Abstract |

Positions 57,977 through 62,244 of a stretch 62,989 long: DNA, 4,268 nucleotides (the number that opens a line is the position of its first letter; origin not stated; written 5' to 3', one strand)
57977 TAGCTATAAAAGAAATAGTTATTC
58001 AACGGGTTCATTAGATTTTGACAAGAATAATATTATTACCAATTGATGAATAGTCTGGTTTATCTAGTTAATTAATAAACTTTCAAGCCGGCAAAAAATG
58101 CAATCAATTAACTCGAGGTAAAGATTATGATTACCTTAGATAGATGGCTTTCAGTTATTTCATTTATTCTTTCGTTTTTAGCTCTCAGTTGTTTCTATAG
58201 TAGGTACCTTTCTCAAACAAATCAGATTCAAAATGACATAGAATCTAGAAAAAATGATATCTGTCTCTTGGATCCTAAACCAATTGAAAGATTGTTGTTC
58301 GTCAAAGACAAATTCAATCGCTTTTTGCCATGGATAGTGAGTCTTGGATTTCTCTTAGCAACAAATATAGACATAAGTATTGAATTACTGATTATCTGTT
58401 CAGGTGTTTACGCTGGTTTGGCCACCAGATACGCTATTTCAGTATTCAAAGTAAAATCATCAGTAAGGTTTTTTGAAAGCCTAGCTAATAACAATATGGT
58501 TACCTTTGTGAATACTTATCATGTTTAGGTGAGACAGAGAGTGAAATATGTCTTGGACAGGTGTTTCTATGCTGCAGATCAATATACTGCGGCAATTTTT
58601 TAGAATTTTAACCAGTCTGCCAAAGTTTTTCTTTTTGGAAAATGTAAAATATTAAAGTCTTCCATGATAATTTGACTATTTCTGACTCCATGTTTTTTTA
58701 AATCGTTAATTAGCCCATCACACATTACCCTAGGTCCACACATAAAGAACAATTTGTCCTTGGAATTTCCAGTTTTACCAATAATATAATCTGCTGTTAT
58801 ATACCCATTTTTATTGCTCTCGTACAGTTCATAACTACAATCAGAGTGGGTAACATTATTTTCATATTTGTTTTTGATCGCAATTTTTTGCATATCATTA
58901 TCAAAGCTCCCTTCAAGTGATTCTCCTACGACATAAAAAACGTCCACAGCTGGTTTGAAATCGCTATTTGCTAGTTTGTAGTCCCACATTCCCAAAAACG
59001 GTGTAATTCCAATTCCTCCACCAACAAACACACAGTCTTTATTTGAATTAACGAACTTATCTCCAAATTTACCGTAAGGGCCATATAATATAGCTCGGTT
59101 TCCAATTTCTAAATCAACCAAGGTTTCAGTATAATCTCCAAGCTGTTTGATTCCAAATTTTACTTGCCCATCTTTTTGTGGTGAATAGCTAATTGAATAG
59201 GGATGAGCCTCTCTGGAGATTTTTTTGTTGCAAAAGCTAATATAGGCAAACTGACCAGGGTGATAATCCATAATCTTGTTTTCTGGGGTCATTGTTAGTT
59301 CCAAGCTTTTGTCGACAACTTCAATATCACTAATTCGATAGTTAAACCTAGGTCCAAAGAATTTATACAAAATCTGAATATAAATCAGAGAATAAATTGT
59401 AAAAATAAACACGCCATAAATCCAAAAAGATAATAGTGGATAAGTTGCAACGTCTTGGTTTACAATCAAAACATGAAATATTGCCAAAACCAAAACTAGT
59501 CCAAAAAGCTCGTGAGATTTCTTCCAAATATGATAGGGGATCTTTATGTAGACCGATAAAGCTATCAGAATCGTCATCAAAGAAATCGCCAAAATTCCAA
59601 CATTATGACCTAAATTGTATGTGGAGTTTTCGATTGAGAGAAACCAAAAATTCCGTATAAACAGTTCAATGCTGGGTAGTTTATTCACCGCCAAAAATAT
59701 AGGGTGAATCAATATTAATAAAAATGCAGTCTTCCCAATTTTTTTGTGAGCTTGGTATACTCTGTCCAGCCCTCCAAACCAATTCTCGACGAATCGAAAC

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In 1733, Georges-Louis Leclerc, Comte de Buffon in France, set the ground of geometric probability theory by defining an enlightening problem: What is the probability that a needle thrown randomly on a ground made of equispaced parallel strips lies on two of them? In this work, we show that the solution to this problem, and its generalization to $N$ dimensions, allows us to discover a quantized form of the Johnson-Lindenstrauss (JL) Lemma, i.e., one that combines a linear dimensionality reduction procedure with a uniform quantization of precision $delta>0$. In particular, given a finite set $mathcal S subset mathbb R^N$ of $S$ points and a distortion level $epsilon>0$, as soon as $M > M_0 = O(epsilon^{-2} log S)$, we can (randomly) construct a mapping from $(mathcal S, ell_2)$ to $(deltamathbb Z^M, ell_1)$ that approximately preserves the pairwise distances between the points of $mathcal S$. Interestingly, compared to the common JL Lemma, the mapping is quasi-isometric and we observe both an additive and a multiplicative distortions on the embedded distances. These two distortions, however, decay as $O(sqrt{(log S)/M})$ when $M$ increases. Moreover, for coarse quantization, i.e., for high $delta$ compared to the set radius, the distortion is mainly additive, while for small $delta$ we tend to a Lipschitz isometric embedding. Finally, we prove the existence of a "nearly" quasi-isometric embedding of $(mathcal S, ell_2)$ into $(deltamathbb Z^M, ell_2)$. This one involves a non-linear distortion of the $ell_2$-distance in $mathcal S$ that vanishes for distant points in this set. Noticeably, the additive distortion in this case is slower, and decays as $O(sqrt[4]{(log S)/M})$. |